Oil prices drop on fuel demand worries as coronavirus flares up
MELBOURNE (Reuters) - Oil prices fell in early trade on Tuesday on concerns about fuel demand growth as a fresh wave of COVID-19 infections around the world sparks tighter lockdowns just as major producers ramp up output.
U.S. West Texas Intermediate (WTI) crude futures fell 22 cents, or 0.5% to $40.79 a barrel at 0132 GMT, while Brent crude futures fell 27 cents, or 0.6% to $43.88 a barrel.
The slide comes after WTI rose 1.8% and Brent climbed 1.5% on Monday on better-than-expected data on manufacturing activity in Asia, Europe and the United States showing factories were emerging from the worst of the early coronavirus pandemic impact.
"On the demand side, we had quite encouraging global manufacturing (data) ... but there's still quite a bit of evidence of the oil demand recovery stalling in quite a few markets with a resurgence of COVID-19," said Lachlan Shaw, head of commodity research at National Australia Bank (NAB).
Denting fuel demand, cities from Manila to Melbourne are tightening lockdowns to battle new infections, while Norway has stopped cruise ship traffic in the latest European travel alarm.
In a further sign of a patchy rebound in demand, analysts estimate U.S. refined product stockpiles rose last week, according to a preliminary Reuters poll ahead of data due from the American Petroleum Institute industry group later on Tuesday and the U.S. government on Wednesday.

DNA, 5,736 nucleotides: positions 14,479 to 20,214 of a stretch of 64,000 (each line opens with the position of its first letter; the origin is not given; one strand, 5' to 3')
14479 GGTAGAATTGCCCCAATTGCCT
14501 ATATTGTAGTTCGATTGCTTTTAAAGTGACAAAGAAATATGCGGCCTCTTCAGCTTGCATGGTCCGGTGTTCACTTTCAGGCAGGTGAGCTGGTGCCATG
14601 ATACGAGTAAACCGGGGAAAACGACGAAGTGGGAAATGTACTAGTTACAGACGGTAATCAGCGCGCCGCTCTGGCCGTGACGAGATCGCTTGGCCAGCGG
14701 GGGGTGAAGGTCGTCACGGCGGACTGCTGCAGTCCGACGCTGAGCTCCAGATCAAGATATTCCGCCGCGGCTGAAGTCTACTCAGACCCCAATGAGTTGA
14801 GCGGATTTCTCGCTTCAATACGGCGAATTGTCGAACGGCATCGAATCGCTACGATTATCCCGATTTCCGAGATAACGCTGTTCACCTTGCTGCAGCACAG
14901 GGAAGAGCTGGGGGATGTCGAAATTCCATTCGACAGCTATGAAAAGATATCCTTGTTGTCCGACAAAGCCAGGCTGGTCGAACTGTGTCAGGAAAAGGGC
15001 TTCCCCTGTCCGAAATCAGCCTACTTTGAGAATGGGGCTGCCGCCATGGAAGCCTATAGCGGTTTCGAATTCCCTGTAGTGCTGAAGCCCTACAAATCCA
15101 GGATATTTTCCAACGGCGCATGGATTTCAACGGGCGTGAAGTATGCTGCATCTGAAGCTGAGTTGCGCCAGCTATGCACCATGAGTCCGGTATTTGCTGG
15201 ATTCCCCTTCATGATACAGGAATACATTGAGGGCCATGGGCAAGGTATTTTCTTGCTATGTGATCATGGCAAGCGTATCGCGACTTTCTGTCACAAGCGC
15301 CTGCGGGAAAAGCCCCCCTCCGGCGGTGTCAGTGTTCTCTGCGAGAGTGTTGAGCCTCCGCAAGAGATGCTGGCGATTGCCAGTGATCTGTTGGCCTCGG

Five analysts estimated, on average, that U.S. inventories of gasoline rose by 600,000 barrels. Distillate stockpiles, which include diesel and heating oil, likely grew by 800,000 barrels, while crude stocks fell by 3.3 million barrels in the week to July 31.
At the same time producers in the Organization of the Petroleum Exporting Countries (OPEC) and its allies, together known as OPEC+, are stepping up output this month, adding around 1.5 million barrels a day of supply. U.S. producers also plan to restart shut-in production and inventories remain near historical highs.
"So it's tough to see, in my view, conviction emerging to the upside," NAB's Shaw said. "There could be heightened risk of prices moving to the downside in the very near term."
(Reporting by Sonali Paul; Editing by Kenneth Maxwell)
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